splits their way; pollination; basic anatomy of honey bees (more indepth of just general); and of flowers, etc. I am looking forward to discussions of scientific literature, rankings of articles, whats bogus etc., and my least anticipated part of the course is Pesticides. The required book is Pollinaror Protection: A Bee &Pesticide Handbook by Carl A. Johansen & Daniel F. Mayer, we are required to read cover to cover. Its like one of those dreaded high school required reading books that you check how many pages it is (and I am a reader) This is one third of the grade, taught by Dr Bromenshenk and Cam Lay, whom I recognize from the Bee-L forum. So, as for MSL’s “master” thats too bad he is a knucklehead (not you MSL). I did ask for the research on the testing of killed brood study so I will post what is passed on.
You are graded on participation in the forums and of course testing. If I thought this was a money only program I wouldnt be in it. I did check out Cornells but I wont say anymore about that.
 

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Discussion Starter #9
If Vapourised Oxalic Acid does indeed kill significant amounts of brood, then I'd expect to see bees hauling out at least some advanced-stage grubs - but I have yet to see any evidence of that happening after an application.
LJ
I dont think it was significant, but if open brood wouldnt they eat it? And I havent seen that myself either but Im thinking the more vulnerable eggs/ young larva?
 

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The tests in MSL's post are completely contrary to the paper I read in the last 3 months, unfortunately I cannot remember where I read it. It was a Paper from some university and their conclusion was that brood loss by the colonies treated with OAV was compareable to the brood loss in their control colonies. I think that some of Randy Olivers test with OAV surprised him with the strengths of the colonies after I think 9 treatments 10 days apart. Personally I have never seen bees dying or colonies being weakened by OAV treatments and my colonies recieve at least 12 treatments a year.
 

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Discussion Starter #11
I havent seen any unless, like I mentioned to little john, they eat them.
 

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Cloverdale I used to treat my observation hive often and observe the results, maybe I would not see if workers were removing eggs but I would have noticed them removing or eating brood. Why they would remove eggs in the first place as I am sure that if open brood is not effected there is less likelyhood that eggs would be effected. Now the observation hive has 6 medium frames and I would treat them with a full 2 grams to look for adverse effects but found none.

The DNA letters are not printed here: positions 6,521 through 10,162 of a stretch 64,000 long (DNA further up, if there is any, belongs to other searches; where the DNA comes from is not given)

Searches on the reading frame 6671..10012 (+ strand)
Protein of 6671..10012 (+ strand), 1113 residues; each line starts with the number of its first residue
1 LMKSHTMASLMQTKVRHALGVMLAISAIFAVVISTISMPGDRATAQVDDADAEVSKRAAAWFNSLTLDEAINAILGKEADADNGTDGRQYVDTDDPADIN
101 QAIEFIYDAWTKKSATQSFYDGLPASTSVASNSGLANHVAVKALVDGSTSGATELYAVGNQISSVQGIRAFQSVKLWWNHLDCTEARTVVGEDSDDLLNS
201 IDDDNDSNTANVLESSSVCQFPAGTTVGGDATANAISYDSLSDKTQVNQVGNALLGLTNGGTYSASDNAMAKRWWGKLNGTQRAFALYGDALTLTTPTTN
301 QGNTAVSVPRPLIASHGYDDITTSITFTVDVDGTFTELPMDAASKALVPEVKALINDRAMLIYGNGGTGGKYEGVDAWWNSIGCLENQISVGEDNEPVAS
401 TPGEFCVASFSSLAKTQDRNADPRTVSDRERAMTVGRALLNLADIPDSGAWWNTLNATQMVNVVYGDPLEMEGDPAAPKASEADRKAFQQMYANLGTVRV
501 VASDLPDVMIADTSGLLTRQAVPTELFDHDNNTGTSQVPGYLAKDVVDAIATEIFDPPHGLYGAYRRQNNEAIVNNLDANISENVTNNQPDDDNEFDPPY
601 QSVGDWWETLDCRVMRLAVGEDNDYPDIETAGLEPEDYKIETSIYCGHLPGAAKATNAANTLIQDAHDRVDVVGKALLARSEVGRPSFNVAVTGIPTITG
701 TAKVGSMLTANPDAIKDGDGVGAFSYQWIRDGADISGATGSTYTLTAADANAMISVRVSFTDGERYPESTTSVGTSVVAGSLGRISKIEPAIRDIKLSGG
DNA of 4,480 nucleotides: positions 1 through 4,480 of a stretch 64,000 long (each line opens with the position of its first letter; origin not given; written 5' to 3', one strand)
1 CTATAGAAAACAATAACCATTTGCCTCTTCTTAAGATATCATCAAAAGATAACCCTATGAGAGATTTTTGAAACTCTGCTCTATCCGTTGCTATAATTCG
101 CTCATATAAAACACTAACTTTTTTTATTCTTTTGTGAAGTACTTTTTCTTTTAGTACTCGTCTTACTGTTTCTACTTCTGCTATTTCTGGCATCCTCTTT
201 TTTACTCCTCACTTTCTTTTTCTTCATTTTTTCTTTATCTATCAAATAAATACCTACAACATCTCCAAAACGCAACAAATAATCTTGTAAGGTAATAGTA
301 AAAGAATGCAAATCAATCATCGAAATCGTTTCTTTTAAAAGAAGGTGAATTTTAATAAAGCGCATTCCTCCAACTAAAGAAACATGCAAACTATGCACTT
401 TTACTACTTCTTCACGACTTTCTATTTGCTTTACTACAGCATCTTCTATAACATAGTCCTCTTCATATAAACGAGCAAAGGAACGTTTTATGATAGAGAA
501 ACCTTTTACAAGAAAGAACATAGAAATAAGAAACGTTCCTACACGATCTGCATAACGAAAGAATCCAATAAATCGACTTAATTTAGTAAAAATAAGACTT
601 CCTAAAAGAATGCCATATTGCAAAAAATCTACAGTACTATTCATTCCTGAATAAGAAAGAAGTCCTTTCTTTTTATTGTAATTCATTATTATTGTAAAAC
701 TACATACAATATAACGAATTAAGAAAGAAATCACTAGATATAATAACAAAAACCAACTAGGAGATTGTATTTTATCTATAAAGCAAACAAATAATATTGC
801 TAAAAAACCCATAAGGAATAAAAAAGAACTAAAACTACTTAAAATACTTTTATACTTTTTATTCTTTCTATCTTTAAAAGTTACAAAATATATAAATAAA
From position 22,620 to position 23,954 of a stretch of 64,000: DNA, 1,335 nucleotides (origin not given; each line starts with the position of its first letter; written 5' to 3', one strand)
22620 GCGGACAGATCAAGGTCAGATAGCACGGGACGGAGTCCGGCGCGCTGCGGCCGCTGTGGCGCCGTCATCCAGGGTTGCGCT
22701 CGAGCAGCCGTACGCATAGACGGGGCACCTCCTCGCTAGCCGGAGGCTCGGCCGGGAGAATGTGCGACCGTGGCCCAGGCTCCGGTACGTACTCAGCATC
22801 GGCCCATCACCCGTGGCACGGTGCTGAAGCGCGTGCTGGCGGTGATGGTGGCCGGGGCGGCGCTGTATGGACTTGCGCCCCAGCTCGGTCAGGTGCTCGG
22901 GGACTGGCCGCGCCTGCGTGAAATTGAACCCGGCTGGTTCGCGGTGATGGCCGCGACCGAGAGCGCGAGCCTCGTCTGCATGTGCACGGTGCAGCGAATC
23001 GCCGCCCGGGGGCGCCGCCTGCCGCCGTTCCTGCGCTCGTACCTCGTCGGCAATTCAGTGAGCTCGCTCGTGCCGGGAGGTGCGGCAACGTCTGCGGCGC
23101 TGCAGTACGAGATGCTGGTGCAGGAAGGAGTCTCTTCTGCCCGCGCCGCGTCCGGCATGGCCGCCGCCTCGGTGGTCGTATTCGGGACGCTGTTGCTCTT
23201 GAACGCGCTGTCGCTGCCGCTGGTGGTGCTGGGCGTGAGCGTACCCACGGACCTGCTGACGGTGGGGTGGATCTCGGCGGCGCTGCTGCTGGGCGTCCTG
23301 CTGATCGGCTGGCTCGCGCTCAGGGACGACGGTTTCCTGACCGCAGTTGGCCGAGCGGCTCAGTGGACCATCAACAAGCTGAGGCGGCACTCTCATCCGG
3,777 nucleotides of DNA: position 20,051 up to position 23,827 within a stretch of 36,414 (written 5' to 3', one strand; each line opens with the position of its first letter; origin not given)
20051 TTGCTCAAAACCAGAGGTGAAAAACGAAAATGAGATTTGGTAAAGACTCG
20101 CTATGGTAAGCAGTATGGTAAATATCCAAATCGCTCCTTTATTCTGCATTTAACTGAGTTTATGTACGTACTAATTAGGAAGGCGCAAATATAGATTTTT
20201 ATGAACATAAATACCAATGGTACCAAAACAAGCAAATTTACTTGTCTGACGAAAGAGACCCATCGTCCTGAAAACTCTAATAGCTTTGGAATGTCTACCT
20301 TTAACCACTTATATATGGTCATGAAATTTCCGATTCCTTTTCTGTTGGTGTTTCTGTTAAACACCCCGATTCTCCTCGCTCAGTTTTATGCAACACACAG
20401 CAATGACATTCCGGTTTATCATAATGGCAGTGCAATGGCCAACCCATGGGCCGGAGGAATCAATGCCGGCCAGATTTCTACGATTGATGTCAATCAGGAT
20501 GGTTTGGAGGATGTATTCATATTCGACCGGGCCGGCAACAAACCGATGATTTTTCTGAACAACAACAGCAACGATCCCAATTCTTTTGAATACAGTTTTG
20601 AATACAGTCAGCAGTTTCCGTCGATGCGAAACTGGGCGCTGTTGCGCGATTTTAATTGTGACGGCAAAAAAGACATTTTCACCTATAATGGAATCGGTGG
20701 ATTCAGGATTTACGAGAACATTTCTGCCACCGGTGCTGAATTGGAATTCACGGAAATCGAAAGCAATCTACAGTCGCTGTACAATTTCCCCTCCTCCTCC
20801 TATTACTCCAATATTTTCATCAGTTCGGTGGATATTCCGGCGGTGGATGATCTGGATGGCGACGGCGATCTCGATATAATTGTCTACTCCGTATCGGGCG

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Discussion Starter #13
You know, I just dont know what to think about this. This is being taught at college level by a reputable college and Professor.
 

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Would this be something useful the Bee Health Guru device could solve? ;)

Alex
 

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I think someone made reference to mortality due to multiple dribble treatments and assumed it also applied to vaporization. This has been hashed out before but cant remember where that took place. If that truly applied to Oxalic Acid Vaporization it would be well known.
 

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I, two years ago, had 2 single deep 9 frame test hives where the (marked queens) were held behind excluders on 3 frames. I’ve marked frames of brood and watched the development from egg to emerging bee.
I vaporized those 2 hives EVERY time I’m went to the yard which was almost every week from March through October. I could find no harm to either the queens or brood during that time.

That was all I needed to see as to whether OAV was detrimental.
 

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I just dont know what to think about this. This is being taught at college level by a reputable college and Professor.
The prof provided data from a dribble study(without telling you the method), did he send anything about OAV specifically? To Johno's point, its easy to find studies showing the brood is impacted by dribble, OAV not so much

johno its still real early, as this is researched we will see contrary results till a trend emerges. like Dribble's impacts, its likely climate and genetics play a role, and it's likely a nonsignificant issue
 

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The bit I don't understand is why would VOA kill open brood ? Say two grams of OA is injected (I use just the one) - of that maybe 50% (say) ends up on the woodwork or attached to bees. That would leave around one gram spread over thousands of cells (which form a more-or-less vertical surface anyway - with the youngest of the larva tucked down well inside at the bottom of the cell. Larval food is acidic anyway, so how much more acidity would be generated by the few micro-xtals of oxalic acid which reaches it ?

Although I've never used dribble - likewise, I really can't see why that would affect brood mortality either. The cold liquid might, as might thermal exposure during the treatment - but not the OA itself. A puzzle.
LJ
 

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Drizzle with glycerine as the sticky moisturizer rather than sugar has promise as causing less ingestion by the bees. Glycerine tastes sweet to us but the bees dont like it. It would be far more expensive than sugar syrup so that is probably the reason this is not getting much traction.

Maybe with vaporization they dont have to lick it off; they can just blow it off!

As far as an instructor being infallible...... well....., I would not give that a lot of weight.